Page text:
Counties in Central California report zero ICU beds available due to surge of COVID-19 patients

At least three counties in California's San Joaquin Valley, the state's agricultural hub, have no room left in their hospital intensive care units, due to an overwhelming amount of coronavirus patients.

Across the San Joaquin Valley, ICU capacity is down to 5.6 percent, the Los Angeles Times reports. California Gov. Gavin Newsom (D) has imposed a regional stay-at-home order for areas where ICU bed capacity is below 15 percent, which now affects the San Joaquin Valley and Southern California, where capacity is at 10.1 percent.

The ICU is staffed with health care professionals who are specially trained to help patients who are critically ill, and people with severe cases of COVID-19 often end up in the ICU because they need to be placed on ventilators or have constant monitoring. When the intensive care units are full, COVID-19 patients could be placed in the emergency room, and some hospitals are setting up overflow sites for other patients.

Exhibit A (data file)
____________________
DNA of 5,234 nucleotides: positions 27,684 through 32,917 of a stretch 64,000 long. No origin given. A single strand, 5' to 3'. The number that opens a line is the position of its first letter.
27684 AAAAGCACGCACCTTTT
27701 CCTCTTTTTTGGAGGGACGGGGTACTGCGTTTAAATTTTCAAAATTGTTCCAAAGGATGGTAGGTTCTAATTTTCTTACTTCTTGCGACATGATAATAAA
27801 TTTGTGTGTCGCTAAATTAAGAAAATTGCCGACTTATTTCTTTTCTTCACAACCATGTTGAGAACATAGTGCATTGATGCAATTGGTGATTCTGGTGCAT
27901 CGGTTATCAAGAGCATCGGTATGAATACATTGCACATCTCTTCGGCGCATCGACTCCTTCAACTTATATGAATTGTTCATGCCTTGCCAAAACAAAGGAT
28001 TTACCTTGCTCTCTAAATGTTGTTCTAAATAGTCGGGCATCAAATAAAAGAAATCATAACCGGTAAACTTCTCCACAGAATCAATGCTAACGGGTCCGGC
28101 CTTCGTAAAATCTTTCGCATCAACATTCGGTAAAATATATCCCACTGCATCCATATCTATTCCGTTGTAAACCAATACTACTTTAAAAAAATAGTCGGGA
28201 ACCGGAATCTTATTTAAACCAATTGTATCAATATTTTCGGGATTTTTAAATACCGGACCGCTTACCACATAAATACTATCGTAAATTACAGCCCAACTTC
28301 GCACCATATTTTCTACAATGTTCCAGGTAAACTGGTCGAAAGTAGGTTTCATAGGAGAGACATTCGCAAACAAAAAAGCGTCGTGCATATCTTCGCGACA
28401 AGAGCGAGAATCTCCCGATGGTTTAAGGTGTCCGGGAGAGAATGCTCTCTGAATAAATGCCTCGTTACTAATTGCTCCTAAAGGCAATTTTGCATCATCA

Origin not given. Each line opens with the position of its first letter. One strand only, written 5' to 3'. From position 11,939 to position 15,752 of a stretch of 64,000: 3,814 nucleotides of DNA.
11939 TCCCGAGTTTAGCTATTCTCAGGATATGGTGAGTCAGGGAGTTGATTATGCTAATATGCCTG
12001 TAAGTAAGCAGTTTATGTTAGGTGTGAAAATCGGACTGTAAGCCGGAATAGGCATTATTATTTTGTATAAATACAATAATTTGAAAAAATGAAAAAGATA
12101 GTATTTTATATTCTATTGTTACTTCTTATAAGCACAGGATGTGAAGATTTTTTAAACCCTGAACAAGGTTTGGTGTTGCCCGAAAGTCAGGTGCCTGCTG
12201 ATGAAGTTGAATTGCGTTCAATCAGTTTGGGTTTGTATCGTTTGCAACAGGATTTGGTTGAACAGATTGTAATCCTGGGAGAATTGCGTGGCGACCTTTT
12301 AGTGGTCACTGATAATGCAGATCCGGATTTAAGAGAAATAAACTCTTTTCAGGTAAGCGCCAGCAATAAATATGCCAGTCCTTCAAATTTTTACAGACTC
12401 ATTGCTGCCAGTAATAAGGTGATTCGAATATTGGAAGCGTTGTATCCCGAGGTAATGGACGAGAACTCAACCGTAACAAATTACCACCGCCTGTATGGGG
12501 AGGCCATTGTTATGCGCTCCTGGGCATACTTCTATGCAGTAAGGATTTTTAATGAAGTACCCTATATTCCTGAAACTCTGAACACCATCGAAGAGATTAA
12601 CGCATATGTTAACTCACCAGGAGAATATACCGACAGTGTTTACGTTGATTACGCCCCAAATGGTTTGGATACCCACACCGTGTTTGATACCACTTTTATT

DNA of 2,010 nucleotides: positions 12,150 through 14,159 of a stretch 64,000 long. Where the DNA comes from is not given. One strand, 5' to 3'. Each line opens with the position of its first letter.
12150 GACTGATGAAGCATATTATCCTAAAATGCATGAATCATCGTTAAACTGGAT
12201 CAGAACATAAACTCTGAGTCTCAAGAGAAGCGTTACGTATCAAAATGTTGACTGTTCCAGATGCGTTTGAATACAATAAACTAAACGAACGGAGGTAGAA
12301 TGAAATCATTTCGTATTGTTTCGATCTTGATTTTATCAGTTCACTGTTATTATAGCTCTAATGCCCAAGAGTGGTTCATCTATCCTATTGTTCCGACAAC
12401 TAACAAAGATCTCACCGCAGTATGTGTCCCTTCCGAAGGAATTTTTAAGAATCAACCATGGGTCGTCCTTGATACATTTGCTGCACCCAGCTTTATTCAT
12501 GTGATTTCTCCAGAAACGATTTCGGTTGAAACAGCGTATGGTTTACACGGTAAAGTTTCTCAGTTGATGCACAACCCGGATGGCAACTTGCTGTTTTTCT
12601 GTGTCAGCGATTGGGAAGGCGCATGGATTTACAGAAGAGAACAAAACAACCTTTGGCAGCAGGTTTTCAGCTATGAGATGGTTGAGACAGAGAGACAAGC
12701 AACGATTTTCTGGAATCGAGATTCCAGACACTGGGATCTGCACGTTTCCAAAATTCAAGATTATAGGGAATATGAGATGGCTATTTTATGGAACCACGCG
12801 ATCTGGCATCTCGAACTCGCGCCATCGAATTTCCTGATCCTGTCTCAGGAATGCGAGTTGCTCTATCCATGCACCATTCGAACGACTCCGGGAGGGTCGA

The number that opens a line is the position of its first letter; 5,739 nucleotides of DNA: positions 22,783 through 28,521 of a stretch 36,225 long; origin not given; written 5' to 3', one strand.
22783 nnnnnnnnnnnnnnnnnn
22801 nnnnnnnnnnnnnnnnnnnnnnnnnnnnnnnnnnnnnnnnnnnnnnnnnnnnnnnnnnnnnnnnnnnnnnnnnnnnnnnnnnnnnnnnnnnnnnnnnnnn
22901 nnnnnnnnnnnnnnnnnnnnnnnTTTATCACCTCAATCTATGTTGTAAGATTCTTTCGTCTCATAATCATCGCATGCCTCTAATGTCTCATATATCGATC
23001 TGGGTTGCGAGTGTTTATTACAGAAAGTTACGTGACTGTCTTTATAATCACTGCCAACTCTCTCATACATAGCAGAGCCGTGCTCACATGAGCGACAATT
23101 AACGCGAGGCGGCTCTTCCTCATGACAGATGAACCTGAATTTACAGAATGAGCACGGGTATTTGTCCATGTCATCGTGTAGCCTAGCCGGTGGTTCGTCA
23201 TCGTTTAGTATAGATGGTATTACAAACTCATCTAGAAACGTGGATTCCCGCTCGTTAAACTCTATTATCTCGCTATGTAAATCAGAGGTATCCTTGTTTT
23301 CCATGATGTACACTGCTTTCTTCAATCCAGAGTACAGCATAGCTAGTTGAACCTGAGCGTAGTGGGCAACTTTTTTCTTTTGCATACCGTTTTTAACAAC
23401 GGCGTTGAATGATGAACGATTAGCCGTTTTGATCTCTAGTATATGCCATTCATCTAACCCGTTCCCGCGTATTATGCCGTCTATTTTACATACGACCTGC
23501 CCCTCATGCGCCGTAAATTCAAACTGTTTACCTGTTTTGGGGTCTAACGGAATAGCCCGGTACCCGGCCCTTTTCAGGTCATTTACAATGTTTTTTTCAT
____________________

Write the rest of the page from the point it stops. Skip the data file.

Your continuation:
In Santa Clara County, there are only 31 ICU beds open, less than 10 percent of the county's capacity, and some medical facilities report having zero open beds. "It is the worst we have seen, and it's continuing to worsen," Dr. Ahmad Kamal of Santa Clara County told the Times.

Dr. Rais Vohra, the Fresno County Department of Public Health's interim health officer, echoed this, telling the Times, "All the things that you're hearing about how impacted our hospitals are, about how dire this situation with our ICUs is, it's absolutely true. That really is the reason that we want everyone to stay home as much as possible, at least for the next few weeks until we get this surge under control, as we try to work through the hospitalizations that are just coming in so quickly and try to provide the best care."

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